______________________________________EXAMPLE IPalladium chloride (PdCl.sub.2) 0.5 to 0.7 g/lStannous chloride (SnCl.sub.2 .sup.. 2H.sub.2 O) 25 to 30 g/lHydrochloric acid (HCl, 37%) 300 to 400 ml/lComplex forming compound(EDTA, EDTA sodium salts) up to 2 g/l.______________________________________
The sensitizing bath is made by first dissolving the palladium chloride in an aqueous hydrochloric acid solution. The stannous chloride is also dissolved in concentrated hydrochloric acid. Prior to use, both solutions are brought together and heated to boiling point for about two hours. When the solutions are brought together there is a violet coloring which toward the end of the heating process changes into a dark-brown coloring which indicates that the solution is ready for use. If necessary, the solution is diluted in order to obtain the respective concentrations, and the hydrochloric acid content is regulated accordingly, and the complex forming compound is admixed. After heating and diluting and the admixture of the complex forming compound the bath is ready for use. Depending on the concentration of the precious metal ions the sensitizing period in the bath is approximately 1 to 5 minutes.
The process as disclosed by the invention can be applied as described below. On a coated carrier sheet consisting of metal foil and polymerized resin layers an approximately 5 μm thick copper foil is laminated on both sides. This 5 μm copper foil is arranged on an approximately 50 μm thick carrier foil of copper, and is processed together therewith. After lamination the through-holes are made in the carrier sheet for instance by means of punching or boring. The conductive panels are cleaned and sensitized through immersion into the above described sensitizing solution. This process takes 2 minutes approximately. Subsequent to sensitizing the 50 μm thick copper carrier foil is stripped off, and the surface is rinsed with water. In a photolithographic process a mask corresponding to the respective circuit pattern is produced on the conductive panel. Those areas not covered by the photoresist which correspond to the circuit pattern, and also the through-hole walls are coated by means of electroless plating with a copper layer which shows the layer thickness required. Subsequently, the photoresist is removed. By applying an etchant the approximate 5 μm thick copper foil coating which is not part of the circuit is removed in the bared areas.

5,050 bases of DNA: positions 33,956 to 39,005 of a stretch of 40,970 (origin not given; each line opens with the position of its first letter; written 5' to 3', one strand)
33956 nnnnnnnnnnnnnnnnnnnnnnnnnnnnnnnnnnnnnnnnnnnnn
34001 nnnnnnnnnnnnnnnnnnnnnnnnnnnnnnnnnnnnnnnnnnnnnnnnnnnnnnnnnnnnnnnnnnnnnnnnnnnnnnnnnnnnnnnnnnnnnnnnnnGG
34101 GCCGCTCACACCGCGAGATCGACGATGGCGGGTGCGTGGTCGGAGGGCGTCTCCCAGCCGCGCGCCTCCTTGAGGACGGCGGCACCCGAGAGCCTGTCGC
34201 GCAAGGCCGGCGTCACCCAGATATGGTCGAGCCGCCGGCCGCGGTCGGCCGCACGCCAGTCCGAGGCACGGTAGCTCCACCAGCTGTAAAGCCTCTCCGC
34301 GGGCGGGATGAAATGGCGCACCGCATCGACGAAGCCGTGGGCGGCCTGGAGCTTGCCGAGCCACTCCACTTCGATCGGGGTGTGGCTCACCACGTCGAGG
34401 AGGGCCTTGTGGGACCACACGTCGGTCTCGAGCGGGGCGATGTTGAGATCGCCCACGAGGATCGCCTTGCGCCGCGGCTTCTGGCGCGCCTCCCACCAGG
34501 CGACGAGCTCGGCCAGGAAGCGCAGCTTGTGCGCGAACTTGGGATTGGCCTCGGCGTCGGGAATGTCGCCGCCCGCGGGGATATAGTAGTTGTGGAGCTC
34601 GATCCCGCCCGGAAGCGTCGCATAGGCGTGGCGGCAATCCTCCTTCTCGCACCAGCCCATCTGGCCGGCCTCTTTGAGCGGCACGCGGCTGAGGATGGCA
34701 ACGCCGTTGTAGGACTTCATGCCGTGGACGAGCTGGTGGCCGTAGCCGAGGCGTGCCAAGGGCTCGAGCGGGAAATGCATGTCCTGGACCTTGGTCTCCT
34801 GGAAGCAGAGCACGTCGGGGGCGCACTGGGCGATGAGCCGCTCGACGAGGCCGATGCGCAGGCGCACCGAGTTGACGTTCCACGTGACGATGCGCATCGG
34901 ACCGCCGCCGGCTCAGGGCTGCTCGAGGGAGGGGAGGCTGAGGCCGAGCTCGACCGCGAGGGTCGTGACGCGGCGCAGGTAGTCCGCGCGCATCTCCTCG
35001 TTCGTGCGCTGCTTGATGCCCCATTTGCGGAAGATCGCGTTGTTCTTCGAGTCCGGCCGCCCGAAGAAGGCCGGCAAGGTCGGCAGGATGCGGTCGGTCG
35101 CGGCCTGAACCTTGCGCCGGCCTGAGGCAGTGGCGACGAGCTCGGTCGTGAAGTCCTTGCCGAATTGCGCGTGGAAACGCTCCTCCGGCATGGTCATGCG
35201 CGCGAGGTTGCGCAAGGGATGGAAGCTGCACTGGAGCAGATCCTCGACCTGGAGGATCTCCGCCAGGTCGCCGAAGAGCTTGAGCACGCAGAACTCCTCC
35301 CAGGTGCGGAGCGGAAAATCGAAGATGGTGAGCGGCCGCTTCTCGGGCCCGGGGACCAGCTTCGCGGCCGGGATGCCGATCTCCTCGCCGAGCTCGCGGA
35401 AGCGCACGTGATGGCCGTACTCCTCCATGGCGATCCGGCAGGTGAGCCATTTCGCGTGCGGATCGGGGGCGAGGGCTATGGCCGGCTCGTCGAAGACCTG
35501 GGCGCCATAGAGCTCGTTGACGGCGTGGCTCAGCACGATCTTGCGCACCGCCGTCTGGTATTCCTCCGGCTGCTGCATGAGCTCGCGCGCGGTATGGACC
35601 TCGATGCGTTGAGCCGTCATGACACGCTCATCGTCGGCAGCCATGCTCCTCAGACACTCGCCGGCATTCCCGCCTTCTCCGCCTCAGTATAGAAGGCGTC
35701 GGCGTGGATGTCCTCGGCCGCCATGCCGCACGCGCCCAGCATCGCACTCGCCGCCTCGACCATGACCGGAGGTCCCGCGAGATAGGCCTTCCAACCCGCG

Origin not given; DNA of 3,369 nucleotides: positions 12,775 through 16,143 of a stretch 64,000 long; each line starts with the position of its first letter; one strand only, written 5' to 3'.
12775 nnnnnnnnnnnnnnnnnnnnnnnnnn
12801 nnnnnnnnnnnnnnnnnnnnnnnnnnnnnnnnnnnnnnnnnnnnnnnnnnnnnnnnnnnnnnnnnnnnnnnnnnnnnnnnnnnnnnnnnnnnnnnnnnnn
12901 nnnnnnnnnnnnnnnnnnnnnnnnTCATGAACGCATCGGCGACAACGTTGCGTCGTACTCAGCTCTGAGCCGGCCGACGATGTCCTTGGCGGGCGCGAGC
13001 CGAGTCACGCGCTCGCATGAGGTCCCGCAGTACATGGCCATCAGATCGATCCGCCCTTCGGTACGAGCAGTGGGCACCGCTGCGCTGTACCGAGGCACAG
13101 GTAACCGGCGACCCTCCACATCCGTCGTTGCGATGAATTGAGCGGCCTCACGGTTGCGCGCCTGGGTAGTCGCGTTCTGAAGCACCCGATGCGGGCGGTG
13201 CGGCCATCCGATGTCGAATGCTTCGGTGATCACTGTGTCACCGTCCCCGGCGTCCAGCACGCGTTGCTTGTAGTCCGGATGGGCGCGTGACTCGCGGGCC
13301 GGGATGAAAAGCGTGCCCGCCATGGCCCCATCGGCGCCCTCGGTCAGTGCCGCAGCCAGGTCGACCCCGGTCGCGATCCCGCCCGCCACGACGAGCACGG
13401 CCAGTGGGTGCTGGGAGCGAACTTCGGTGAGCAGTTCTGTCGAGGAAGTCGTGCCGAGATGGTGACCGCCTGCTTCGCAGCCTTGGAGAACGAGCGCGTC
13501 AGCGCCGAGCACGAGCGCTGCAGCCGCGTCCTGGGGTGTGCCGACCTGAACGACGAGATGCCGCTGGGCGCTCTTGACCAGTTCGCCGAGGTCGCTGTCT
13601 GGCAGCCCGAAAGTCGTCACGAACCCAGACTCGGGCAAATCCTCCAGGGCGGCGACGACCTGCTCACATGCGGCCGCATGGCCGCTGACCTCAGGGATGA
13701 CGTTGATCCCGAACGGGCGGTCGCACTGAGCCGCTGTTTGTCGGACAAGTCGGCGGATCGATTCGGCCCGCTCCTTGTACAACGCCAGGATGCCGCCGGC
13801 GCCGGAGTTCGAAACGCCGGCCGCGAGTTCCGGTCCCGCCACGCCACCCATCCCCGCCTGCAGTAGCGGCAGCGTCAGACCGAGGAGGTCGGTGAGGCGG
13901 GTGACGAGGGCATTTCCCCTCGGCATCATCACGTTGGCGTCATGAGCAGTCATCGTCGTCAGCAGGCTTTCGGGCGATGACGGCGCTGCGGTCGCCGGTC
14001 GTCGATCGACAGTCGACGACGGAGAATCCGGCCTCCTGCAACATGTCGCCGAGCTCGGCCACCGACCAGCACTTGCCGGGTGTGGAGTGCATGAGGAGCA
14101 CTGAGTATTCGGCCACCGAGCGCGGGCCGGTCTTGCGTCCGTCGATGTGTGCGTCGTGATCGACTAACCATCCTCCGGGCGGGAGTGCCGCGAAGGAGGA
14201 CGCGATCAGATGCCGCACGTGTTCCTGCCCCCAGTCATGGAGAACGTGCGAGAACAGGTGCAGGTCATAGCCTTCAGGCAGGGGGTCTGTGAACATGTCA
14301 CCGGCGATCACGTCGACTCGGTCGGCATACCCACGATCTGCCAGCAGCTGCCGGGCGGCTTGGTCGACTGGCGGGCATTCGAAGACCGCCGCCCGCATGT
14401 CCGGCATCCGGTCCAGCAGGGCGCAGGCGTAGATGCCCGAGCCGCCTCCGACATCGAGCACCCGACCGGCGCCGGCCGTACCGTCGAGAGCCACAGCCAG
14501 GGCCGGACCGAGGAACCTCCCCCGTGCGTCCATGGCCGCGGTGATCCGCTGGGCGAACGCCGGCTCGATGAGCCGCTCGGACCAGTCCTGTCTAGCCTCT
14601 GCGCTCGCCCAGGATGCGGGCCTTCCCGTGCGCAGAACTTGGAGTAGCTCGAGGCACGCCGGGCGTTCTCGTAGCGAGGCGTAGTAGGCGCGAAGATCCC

In a sensitizing bath with an admixture of EDTA sodium salt, and in a bath without such an admixture 25 copper-plated and punched standard conductive panels are respectively sensitized each day, and subsequently copper-plated in a copper-deposition bath containing copper ions, sodium hydroxide, formaldehyde, and sodium cyanide, for one hour. The sensitizing bath not containing any complex forming compound had become inactive after only 3 days, i.e. owing to its high copper ion contents it did no longer permit a perfect sensitization for the subsequent copper plating. The sensitizing bath containing complex forming complex forming compound had not lost any of its activity, and after its use excellent results could be obtained in the copper-plating of the through-hole walls.
The sensitizing bath which was used for sensitizing the through-hole walls of epoxy resin was analyzed prior to its use. Another analysis was made after 25 standard conductive panels has passed through. The content of complex forming compound in the sensitizing bath could not be determined because no suitable method of analysis was known. The analysis results are given below:
______________________________________ After 25 Parts HaveAnalysis Values: Fresh Mixture Passed Through______________________________________Palladium chloride(PdCl.sub.2) 708 mg/l 660 mg/lStannous chloride(SnCl.sub.2 .sup.. 2H.sub.2 O) 25.1 g/l 26.6 g/lSn.sup.4+ 4.3 g/l 5.1 g/lHydrochloric acid(HCl, 37%) 351 ml/l 343 ml/lCopper Ion Content 12 mg/l.sup.+) 14.5 mg/Complex Forming Compound not analyzed not analyzed______________________________________ .sup.+) copper content of the fresh mixture due to preliminary tests
The fresh mixture of the sensitizing bath with the above given composition had lost so much activity due to the copper ion content that without an admixed complex forming compound it had become inactive. By adding a complex forming compound the activity of the bath can be maintained and thus its lifetime can be extended, the admixture of the complex forming compound, depending on each particular case, taking place one or several times.
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|U.S. Classification||427/304, 427/305, 106/1.11, 427/306, 427/99.1, 427/444|